Nothing is more disconcerting to horse owners than a horse behavior that is both repetitive and harmful. A stall vice is one such behavior; it is a repetitive bad habit a horse can acquire for a variety of reasons. Stall vices can affect your horse's dependability and/or health, and once a vice is set, it is a very difficult habit to break. Boredom is by far the most common cause of vices, and the most common vice is cribbing.
Cribbing may arise for many reasons:
What is cribbing?
Cribbing occurs when the horse grabs on to something solid and wooden (like a fence post or barn door), sets his incisors into it, arches his neck, and pulls backwards, sucking air through his teeth into his stomach. This creates a pleasurable "head rush" for the horse that can become addictive. A cribbing horse can experience a variety of problems resulting from the vice, ranging from digestive conditions to severe wear of the upper incisor teeth. Cribbing can also cause malocclusions, an undesirable positioning of the upper and lower teeth when the jaw is closed.
A horse can become so addicted to this behavior that it would rather perform the cribbing action than eat. Many severe cribbers lose weight, which can further affect health and/or performance.
Interestingly, horses that are stalled together may tend to exhibit many of the same vices, including cribbing. This is believed to be caused by exposure to the same stressors in the environment, rather than being a learned behavior.
It can be extremely difficult to stop this behavior once it is established, and although there are cures, they can be expensive, such as covering all wood surfaces with rounded metal edges. Other methods for halting cribbing activity include subjecting your horse to expensive surgery or harsh mechanical cribbing collars or straps. In short, it is much easier to prevent the behavior than to correct it after it is set. "Cures" such as cribbing straps, shock collars, or surgery are considered unkind and do not address the underlying factors that cause the behavior.
The best way to prevent cribbing is to avoid confining your horses for long periods of time. Turn out your horses more often to give them more freedom and opportunities to burn off excess energy. Do whatever you can to optimize your pasture land for your horse. Another way to tackle your horse's excess energy is through a feed change. Many owners opt to feed more roughage instead of grain; their horse still gets good vitamins and minerals, but not the excess carbohydrate energy to burn (some studies have shown that a horse fed a high-grain diet, especially a premium grain, has more energy to burn).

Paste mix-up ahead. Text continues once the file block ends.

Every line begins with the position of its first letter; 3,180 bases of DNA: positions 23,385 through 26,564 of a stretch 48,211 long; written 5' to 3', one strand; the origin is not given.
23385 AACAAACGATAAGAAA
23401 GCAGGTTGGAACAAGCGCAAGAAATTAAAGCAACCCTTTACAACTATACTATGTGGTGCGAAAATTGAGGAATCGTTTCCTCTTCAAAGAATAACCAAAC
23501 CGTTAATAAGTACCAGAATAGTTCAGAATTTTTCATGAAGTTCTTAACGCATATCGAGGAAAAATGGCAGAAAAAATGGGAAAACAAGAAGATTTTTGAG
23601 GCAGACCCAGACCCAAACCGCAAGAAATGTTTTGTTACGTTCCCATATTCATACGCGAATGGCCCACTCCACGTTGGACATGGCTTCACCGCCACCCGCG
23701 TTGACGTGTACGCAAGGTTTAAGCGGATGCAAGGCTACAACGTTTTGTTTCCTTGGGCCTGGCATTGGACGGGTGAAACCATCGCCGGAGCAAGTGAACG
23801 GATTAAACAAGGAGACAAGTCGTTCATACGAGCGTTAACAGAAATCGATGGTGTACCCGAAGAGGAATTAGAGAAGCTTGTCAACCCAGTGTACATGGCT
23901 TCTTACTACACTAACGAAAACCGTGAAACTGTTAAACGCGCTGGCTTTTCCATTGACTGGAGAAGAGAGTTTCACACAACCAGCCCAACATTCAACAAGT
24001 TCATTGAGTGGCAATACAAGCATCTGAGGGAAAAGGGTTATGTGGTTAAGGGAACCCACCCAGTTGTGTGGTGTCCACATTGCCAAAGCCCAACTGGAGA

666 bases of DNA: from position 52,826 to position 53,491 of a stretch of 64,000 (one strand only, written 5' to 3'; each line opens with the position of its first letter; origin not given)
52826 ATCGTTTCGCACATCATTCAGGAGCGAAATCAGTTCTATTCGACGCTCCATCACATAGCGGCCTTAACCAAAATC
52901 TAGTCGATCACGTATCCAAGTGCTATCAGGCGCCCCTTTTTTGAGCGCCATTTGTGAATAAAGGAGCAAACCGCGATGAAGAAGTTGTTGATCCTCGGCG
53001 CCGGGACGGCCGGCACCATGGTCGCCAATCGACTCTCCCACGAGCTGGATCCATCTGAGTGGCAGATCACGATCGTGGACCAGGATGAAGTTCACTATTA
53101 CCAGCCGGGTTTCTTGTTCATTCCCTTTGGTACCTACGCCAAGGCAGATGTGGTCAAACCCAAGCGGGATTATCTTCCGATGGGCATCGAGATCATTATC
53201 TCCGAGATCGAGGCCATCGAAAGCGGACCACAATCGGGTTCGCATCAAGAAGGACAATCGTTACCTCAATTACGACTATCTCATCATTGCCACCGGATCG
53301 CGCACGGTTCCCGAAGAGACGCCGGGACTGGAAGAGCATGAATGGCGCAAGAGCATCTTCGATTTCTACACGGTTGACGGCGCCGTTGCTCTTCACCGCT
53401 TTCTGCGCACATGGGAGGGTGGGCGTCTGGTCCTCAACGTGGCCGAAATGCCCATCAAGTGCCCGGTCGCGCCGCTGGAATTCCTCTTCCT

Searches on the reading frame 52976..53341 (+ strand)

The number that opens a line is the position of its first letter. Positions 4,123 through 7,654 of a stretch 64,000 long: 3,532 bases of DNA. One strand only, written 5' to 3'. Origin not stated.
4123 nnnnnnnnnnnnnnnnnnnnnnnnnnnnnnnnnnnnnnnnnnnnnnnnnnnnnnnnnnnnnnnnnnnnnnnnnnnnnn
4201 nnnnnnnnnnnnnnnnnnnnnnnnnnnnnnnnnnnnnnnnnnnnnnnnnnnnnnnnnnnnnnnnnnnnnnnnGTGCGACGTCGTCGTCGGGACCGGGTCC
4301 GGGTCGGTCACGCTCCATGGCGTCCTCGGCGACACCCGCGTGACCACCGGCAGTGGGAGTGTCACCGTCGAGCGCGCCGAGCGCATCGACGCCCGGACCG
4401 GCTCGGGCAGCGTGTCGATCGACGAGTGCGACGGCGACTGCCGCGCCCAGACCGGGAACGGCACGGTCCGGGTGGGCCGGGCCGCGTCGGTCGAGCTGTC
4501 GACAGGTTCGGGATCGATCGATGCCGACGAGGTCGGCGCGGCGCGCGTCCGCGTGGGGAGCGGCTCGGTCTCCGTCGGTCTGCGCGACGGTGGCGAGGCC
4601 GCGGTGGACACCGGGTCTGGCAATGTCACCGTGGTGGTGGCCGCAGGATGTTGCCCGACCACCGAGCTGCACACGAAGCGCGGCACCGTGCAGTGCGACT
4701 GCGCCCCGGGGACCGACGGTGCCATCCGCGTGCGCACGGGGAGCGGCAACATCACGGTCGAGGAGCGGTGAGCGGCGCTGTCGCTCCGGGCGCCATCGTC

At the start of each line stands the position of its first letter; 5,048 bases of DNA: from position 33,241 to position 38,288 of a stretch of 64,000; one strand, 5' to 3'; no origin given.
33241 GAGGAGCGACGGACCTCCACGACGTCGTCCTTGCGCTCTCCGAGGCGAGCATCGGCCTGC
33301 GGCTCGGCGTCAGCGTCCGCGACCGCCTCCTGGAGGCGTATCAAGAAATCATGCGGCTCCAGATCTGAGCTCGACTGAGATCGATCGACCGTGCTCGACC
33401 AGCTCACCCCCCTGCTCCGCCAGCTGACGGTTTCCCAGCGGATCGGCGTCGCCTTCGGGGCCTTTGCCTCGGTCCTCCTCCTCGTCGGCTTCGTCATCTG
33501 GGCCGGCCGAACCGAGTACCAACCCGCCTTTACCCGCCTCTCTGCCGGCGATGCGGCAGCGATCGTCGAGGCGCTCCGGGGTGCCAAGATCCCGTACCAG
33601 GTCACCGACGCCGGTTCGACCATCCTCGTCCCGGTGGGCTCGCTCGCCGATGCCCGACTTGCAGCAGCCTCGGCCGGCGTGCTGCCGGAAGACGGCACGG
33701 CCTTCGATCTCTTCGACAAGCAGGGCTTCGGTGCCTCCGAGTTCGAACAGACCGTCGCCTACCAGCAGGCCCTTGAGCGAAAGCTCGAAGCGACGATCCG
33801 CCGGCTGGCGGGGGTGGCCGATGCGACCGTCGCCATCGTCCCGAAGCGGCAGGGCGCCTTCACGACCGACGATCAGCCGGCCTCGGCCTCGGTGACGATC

Whenever possible, reduce stress by allowing your horse (a social animal) interaction with other horses in the stable. Owners report that even having a goat, or a rooster, for a horse to interact with, helps provide a social outlet that can relieve the stress of confinement.
Regular exercise will also help reduce stress and provide sensory stimulation. Ride him in different environments, so his brain can be even more stimulated. Enroll your horse in a training session. Provide stimulation through toys, like Jolly Ball to play with and combat boredom. Play the radio when your horse is stalled. Other owners rely on massage therapy to reduce their horse's stress.
Deter cribbing through avoidance
Make the surfaces your horse cribs upon less desirable. Coat the surface with cayenne pepper, or an anti-chew spray. These products provide a very strong taste deterrent that may stop your horse from grabbing and cribbing objects such as stall doors. Some owners go through the expense of installing rounded metal edges on cribbing surfaces to deter cribbing.
Cribbing is an unfortunate, and usually preventable, habit. Instead of scrambling for a cure after it is long established, be proactive in prevention. Give your horses plenty of exercise outside the stall in good pasture land, plenty of environmental stimulation, socialization with other horses or animals, a healthy diet void of nutritional gaps, and your personal affection and attention.